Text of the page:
Check out "Kids Not Poor in Spirit," a story about pickup baseball in Havana written by Bonnie DeSimone for the Chicago Tribune back in 1998:
Close your eyes and translate in your head. Keep your eye on the ball. This is Brooklyn, this is Chicago, this is Oakland a half-century ago when boys played baseball to the exclusion of all other sports. They played pickup, the way this group does in Havana, at the same place at the same time every day, on any available patch of dirt or asphalt or grass.
There is a 2-year-old in the park who can mimic a pitching windup, his chubby leg barely lifting off the ground as he kicks. There is a 3-year-old who knows how to waggle his rear end and tap his plastic bat on the plate. There are older men out with the smallest boys. Cuba may have a high divorce rate and an uncertain economic future, but someone is teaching the kids to throw and catch.
However, the home to which Osmani obediently returns at 7 o'clock each night for dinner, in the section of Havana called Cerro, couldn't be farther away from the flush self-importance of postwar America. He shares a dilapidated two-story wood and concrete house with his mother and stepfather, two half-brothers, a cousin, an ardently revolutionary grandmother, eight enormous hogs, two dogs and a small flock of chickens.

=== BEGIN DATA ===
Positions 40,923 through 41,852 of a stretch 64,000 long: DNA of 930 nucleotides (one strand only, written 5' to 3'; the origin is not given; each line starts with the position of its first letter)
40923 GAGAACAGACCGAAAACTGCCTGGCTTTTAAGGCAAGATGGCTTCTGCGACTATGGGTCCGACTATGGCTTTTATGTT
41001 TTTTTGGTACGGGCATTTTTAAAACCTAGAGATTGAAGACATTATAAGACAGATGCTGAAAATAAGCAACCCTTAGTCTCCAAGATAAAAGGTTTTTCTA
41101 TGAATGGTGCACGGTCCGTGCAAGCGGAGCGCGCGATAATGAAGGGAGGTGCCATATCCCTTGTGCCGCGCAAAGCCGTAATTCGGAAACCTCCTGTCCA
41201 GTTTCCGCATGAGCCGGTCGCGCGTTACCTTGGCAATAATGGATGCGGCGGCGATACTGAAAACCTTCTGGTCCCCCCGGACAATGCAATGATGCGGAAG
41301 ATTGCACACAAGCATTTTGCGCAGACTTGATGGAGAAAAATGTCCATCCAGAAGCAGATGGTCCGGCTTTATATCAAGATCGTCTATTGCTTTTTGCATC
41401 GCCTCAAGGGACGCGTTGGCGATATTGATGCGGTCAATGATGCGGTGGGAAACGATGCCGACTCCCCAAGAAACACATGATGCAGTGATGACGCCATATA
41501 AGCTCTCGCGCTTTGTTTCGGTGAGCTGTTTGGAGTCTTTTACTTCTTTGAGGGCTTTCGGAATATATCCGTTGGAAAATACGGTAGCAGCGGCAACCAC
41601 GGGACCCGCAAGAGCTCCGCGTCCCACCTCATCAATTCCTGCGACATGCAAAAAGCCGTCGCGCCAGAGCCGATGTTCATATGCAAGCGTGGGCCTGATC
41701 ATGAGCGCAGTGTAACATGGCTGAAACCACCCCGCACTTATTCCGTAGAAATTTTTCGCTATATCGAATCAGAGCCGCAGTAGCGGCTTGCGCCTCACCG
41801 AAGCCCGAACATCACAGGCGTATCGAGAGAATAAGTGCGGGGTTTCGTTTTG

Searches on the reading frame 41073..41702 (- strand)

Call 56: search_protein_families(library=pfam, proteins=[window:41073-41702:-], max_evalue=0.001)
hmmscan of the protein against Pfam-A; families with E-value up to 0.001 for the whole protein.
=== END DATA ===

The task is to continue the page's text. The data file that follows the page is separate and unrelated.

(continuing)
To the uninitiated, the primitive conditions inside are overwhelming. Yet Osmani and his family obviously don't consider themselves poor, and love is palpable amid the flies and the stench. The lives led in these rooms embody all the contradictions of modern existence in Cuba.
And while you are at it, dig "Commie Ball," Michael Lewis' 2009 Vanity Fair piece on baseball in Cuba.
[Photo Via: Banana Skin Flip Flops]